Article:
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In this highly entertaining read, the author reveals that the American Left is older than Karl Marx, has never been monolithic and that it's characterized by attitude. There is continuity of ideas from the past to the present. Likewise, the Religious Left goes back a long way although modern mainstream Leftism is a secular faith. Broadly speaking its distinguishing features have always been Utopianism and the rejection of the norm & society as it exists. It tended to be anti-family and it was always the future that mattered; `Change' thus fits the mould exactly.

The book opens with the `Backwoods Millennialists', the Pilgrims & their short-lived collectivist experiment. Robert Owen's New Harmony community rejected marriage, property & religion and then there was Charles Fourier who founded Brook Farm, Massachusetts. The author calls the deviant John Noyes of the Oneida Community a `Bible Communist,' and distinguishes various subdivisions like pre-war reformers, immigrant anarchists, knights of labor, prairie populists, white-collar reds, patriotic progressives, missionaries of the social gospel & single tax advocates.

There were always two main currents: the radicals & the reformers, the force left versus the freedom left or the puritan versus the cowboy. In proper political terms, that would be the authoritarian & the libertarian strains. Between the wars, there were early feminists, red, white & blue reds, new dealers & artists in uniform plus communism was imported to America, drawing fierce reactions from other strains.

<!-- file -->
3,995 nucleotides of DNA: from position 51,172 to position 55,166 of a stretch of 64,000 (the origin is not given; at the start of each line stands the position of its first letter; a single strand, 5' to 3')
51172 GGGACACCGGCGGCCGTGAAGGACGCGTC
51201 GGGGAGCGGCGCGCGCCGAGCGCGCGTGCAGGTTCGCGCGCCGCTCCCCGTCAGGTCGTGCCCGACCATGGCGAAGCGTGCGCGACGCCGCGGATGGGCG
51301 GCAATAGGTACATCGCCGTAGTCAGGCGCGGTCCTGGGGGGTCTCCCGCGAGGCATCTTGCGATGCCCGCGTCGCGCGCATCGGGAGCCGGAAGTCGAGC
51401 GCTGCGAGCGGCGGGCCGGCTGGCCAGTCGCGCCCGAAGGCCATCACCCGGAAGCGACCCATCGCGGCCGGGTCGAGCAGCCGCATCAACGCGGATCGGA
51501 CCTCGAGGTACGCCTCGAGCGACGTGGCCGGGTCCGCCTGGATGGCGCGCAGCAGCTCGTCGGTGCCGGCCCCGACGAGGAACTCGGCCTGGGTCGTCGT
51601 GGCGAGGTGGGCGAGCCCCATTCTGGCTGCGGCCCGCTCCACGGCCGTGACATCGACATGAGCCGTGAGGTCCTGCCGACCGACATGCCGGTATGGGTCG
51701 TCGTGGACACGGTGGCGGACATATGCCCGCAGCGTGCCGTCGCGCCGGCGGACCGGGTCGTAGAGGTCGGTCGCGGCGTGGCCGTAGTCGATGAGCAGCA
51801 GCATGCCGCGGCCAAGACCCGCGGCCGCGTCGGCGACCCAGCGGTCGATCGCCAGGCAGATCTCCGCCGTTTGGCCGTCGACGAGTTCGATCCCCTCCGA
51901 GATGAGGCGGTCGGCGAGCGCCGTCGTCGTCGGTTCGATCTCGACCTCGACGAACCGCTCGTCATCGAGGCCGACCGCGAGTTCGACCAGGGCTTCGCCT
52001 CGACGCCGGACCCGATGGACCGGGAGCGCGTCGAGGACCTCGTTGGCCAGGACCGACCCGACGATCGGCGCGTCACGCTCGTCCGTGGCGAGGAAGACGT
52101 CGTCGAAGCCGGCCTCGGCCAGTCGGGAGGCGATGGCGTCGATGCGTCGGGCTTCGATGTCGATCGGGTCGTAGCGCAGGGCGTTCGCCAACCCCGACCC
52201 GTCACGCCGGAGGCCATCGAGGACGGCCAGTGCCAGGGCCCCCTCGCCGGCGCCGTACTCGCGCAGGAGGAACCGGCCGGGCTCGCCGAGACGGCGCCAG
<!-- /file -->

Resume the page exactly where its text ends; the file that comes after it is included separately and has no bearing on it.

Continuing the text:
Why Flynn lumps the Beats with the Left is inexplicable. Perhaps by lifestyle, as Libertines & Bohemians? Well, Alan Ginsberg was surely liberal but neither William Burroughs nor Jack Kerouac deserves the pigeon-hole. Kerouac was an American patriot that mostly agreed with the government of the day & Burroughs an extreme libertarian who had a family; neither of them were utopianists. Nor was Ken Kesey! To Flynn they represent the freedom left; the next generation did claim their legacy.

Then déjà vu - the 1960s New Left was the same as the old, he argues, with their slogans of the personal being the political and their great society visions. They do seem to have successfully completed the `long march through the institutions,' today controlling much of academia. Multiculturalism, political correctness & moral relativism are the results. The investigation is completed by a look at the 9/12 Left & the author's conclusions.

An intriguing array of characters appears, some of whom were mere eccentrics or libertines, others of whom were psychopaths. The deviant William Kinsey & the racist Margaret Sanger were amongst the more sinister types. It's interesting to note that none of those that caused mayhem ever showed any remorse. Amongst the perennial ideas of the movement are the concepts of the brotherhood of man, human perfection on this earth, equality and the pursuit of desires without consequences. The rebellion against reality persists, the old platitudes recur and the failed experiments are attempted again & again.

The movement may indeed be broadly defined as secular Salvationist with an enduring appeal. Although it has caused damage, the American sense of life/national character has hitherto prevented it from wreaking the havoc & misery there that Europe, Asia & Africa experienced in the Century of Horrors.

This absorbing, well-researched work concludes with an impressive bibliography and an index. For more information & other perspectives I recommend Liberal Fascism by Jonah Goldberg, the various works by David Horowitz & Leftism Revisited by Erik von Kuhnelt-Liddihn.
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